Papa John's CEO said customers are ordering more food and sides throughout the day and at dinner, and new customers are "stickier" with a high level of repeat business.
Good morning, Data Sheet readers. This is Fortune writer Aric Jenkins filling in for Adam.
There’s been a lot of coverage of TikTok this week, what with President Trump threatening to ban it in the U.S.—incensing Beijing and opening the door for Microsoft to buy the popular social media app for a reported $30 billion. Lest we forget, Facebook has also been working on a TikTok clone for Instagram that finally arrived on the platform yesterday.
The new feature, Instagram Reels, is no small deal. Remember the last time the photo and video app copied a high-profile rival: Has Snap ever fully recovered from Instagram lifting the temporary 24-hour “Stories” feature that sent Instagram’s monthly active users to over 1 billion? Every time users scroll through a few Stories, they’re served an ad, which makes Instagram money, of course, not to mention a cut of all those e-commerce sales.… Read the rest
A small but singularly influential group is a driving force for an agreement on a stalled coronavirus relief bill: endangered Senate GOP incumbents who need to win this fall if Republicans are going to retain control of the majority.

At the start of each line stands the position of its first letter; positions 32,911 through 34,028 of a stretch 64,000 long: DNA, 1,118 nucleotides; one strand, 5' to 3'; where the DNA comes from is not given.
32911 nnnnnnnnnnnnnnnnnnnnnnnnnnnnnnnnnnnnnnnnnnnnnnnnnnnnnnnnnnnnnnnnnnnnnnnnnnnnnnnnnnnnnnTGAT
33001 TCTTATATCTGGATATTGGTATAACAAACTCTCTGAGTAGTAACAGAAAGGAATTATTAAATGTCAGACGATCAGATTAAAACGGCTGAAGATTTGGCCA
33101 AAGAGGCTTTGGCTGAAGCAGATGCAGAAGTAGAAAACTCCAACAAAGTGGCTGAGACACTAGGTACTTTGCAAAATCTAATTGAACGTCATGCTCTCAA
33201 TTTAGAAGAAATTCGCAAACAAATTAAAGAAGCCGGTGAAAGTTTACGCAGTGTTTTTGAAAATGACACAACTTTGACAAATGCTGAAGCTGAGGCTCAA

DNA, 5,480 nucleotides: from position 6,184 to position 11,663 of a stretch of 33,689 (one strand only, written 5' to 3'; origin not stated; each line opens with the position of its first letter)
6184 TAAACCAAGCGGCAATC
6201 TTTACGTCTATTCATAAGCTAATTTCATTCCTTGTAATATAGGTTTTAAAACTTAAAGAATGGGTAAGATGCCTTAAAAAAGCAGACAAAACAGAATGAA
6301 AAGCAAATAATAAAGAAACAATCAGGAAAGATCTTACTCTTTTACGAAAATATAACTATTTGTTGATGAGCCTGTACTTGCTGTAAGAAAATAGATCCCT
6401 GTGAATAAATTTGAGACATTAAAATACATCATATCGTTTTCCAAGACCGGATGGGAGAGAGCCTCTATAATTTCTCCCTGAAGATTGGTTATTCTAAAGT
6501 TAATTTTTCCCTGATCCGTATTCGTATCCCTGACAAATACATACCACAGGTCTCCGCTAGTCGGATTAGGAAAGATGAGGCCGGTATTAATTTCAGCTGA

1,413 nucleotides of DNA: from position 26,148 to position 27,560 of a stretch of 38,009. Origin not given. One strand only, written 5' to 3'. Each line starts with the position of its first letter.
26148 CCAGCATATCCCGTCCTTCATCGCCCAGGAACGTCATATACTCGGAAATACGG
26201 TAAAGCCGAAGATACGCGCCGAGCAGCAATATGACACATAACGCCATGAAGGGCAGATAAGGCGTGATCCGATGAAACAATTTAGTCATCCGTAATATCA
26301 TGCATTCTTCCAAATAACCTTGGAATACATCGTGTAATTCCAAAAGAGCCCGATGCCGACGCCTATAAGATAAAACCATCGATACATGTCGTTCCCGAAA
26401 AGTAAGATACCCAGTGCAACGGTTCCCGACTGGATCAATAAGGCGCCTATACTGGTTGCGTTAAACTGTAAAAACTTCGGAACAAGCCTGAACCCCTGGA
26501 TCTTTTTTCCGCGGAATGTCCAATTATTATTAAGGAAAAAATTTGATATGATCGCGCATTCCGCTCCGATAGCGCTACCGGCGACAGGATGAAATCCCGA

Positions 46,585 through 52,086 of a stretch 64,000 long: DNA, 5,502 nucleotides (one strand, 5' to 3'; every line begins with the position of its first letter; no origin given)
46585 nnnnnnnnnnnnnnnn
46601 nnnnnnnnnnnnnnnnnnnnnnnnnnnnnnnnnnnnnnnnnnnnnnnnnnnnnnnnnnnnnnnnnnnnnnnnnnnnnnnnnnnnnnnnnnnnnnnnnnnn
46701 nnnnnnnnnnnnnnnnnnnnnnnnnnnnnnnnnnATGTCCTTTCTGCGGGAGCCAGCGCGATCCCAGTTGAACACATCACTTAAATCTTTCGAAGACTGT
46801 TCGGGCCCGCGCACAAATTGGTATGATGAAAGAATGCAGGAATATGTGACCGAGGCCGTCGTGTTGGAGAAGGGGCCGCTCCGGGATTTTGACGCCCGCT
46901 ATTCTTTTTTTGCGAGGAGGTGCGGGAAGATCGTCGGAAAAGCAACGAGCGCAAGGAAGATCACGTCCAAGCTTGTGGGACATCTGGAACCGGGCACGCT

Confronted with a poisonous political environment, vulnerable Senate Republicans are rushing to endorse generous jobless benefits, child care grants and more than $100 billion to help schools reopen. Several of them are refusing to allow the Senate to adjourn until Washington delivers a deal to their desperate constituents.
Sen. Martha McSally, who has fallen behind in polls in Arizona, is breaking with conservatives to endorse a temporary extension of a $600 per week supplemental benefit. Republicans up for reelection such as John Cornyn of Texas and Lindsey Graham of South Carolina are demanding results before returning home to campaign. And Sen. Susan Collins is in overdrive, backing help for cash-starved … Read the rest
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The Securities and Exchange Commission is reportedly investigating the circumstances around Kodak’s announcement last week of a $765 million government loan to manufacture pharmaceutical ingredients—a deal that sent the legacy camera firm’s soaring.
While the agency’s probe is at an early stage, the Wall Street Journal reports that the SEC is looking into Kodak’s disclosure of the loan, which began to leak on Monday, July 27—one day before the official announcement that prompted a massive spike in the company’s theretofore struggling stock price.
But Kodak’s trading volumes and share price were already on the rise before the announcement was made, a dynamic seemingly tied to leaks disseminated by local news outlets in the company’s hometown of Rochester, N.Y. The SEC is said to be scrutinizing Kodak’s handling … Read the rest